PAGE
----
Home Performance: Combustion Powered Ventilation?

     I sat in a review class today prior to my Building Performance Institute (BPI) written exam, and I heard the first explanation I have ever seen as to how a basement would become more humid after replacing a furnace.  So, I have to share with as many folks as possible in our HVAC field.  You see, a Category I furnace: naturally vented and 80%+ AFUE, takes the needed air for combustion from the basement.  Once burned, said byproducts go out the chimney; the draft (or draft inducer) pulling the needed combustion air, and with it moisture out of the home.  What happens when a responsible contractor identifies an opportunity to save fuel and sells the homeowner a sealed combustion 95%+ AFUE furnace?  Now, that combustion powered ventilator was removed from the basement, leaving the high moisture content air to sit there.
     The solution?  Add ventilation.  But, one does not know what one does not test.  How do you know if you actually need to add ventilation to a home that has had the natural conditions changed, and how long does that fan need to operate?  During the retrofit furnace replacement, the HVAC Contractor more than likely changed the way the home performs as a system.  If an air-conditioner was not working correctly you would have to send a technician out to test it, right?  This is where a Home Performance Contractor, or Energy Auditor, could identify this ventilation need - or lack there of.  You don't know what you don't test, and since you installed a sealed combustion furnace you are more than likely not going to kill anyone; but this does not mean you're not killing the house!  There is some simple math that can be completed, coupled with a blower door test and you can know if you must add ventilation to the home.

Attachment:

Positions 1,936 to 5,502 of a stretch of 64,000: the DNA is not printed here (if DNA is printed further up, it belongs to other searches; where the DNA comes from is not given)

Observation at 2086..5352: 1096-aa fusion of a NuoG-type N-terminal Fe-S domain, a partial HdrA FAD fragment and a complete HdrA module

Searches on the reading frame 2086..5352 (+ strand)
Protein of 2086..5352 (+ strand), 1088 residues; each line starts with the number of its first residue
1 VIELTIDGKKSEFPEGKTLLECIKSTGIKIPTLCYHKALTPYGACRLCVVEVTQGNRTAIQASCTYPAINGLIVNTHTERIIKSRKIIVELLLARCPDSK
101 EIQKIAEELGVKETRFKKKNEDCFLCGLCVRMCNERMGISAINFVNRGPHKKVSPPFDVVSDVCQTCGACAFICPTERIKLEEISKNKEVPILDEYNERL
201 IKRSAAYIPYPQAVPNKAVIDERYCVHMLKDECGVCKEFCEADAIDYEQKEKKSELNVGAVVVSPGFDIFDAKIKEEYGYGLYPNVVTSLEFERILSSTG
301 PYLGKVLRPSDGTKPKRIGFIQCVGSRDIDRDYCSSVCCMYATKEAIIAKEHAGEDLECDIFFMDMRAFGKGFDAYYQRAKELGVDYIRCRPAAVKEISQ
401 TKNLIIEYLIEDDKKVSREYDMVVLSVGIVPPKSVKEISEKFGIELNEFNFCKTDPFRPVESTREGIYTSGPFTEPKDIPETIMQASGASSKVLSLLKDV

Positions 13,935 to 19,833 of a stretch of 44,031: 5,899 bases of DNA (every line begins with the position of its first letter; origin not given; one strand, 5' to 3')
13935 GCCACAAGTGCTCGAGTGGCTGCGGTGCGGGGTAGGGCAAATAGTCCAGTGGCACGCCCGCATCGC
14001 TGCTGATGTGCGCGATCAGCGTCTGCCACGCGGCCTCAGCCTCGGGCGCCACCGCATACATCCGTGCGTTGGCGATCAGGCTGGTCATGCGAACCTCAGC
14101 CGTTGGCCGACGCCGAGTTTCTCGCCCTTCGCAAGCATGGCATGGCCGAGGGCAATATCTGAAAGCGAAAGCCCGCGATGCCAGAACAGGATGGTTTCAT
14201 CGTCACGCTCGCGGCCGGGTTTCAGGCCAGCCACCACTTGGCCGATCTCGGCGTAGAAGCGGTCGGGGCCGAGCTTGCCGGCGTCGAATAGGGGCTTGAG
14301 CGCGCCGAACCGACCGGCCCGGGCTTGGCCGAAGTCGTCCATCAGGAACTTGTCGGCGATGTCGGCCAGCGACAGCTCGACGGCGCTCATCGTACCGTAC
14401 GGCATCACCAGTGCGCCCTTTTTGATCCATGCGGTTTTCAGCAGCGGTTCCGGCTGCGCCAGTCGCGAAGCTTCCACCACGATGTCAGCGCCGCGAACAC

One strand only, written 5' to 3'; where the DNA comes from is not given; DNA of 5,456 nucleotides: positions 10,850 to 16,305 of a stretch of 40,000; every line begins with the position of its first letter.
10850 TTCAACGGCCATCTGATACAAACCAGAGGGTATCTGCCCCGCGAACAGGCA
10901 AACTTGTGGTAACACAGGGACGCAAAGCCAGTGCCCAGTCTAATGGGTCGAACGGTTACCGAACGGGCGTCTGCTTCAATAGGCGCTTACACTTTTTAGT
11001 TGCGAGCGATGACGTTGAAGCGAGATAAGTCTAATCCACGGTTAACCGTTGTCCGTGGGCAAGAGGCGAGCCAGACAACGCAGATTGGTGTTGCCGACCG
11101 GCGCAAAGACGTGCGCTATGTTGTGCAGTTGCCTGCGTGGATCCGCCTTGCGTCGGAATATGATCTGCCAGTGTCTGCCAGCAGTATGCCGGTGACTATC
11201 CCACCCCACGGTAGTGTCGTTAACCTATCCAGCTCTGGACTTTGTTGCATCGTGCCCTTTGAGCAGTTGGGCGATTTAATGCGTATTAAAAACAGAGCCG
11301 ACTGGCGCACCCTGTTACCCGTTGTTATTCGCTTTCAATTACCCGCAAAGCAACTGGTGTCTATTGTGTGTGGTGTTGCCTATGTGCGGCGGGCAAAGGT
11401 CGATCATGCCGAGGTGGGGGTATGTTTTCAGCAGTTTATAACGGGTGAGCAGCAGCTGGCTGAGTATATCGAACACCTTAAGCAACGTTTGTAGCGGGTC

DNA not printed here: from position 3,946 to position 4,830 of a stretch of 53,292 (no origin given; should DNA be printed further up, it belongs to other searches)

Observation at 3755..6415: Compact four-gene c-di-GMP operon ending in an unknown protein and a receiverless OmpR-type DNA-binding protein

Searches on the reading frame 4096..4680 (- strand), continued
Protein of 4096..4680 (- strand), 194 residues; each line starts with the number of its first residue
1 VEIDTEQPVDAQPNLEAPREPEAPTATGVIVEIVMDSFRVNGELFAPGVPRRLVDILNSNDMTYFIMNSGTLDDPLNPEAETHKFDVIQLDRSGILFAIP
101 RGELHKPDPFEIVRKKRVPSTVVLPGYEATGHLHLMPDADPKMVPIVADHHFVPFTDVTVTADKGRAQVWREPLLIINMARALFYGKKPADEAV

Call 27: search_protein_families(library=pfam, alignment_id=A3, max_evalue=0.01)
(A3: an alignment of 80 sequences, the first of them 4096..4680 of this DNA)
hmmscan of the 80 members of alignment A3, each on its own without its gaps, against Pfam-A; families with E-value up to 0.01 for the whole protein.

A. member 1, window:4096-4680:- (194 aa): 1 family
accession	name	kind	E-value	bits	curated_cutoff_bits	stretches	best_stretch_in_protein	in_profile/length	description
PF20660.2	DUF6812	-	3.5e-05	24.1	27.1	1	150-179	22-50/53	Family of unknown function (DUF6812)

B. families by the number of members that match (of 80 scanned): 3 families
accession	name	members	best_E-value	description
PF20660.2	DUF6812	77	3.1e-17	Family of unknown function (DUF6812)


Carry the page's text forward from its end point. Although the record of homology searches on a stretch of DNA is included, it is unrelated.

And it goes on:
I remember a lot of local HVAC contractors up in arms last year about BPI certifying heating professionals.  Instead of complaining, I would highly recommend these guys jump on board.  As an HVAC professional for all of my working life - granted that is "only" the last 15 years, I can contest that is is much easier for an HVAC technician to become a Building Analyst Professional than the other way around.  There is some training involved, but believe it or not these guys have some real important information to share that just may save your business one day - or at least help you sleep at night!  Check out their standards, easiest way to learn something new/free this week:               http://bpi.org/standards_approved.aspx

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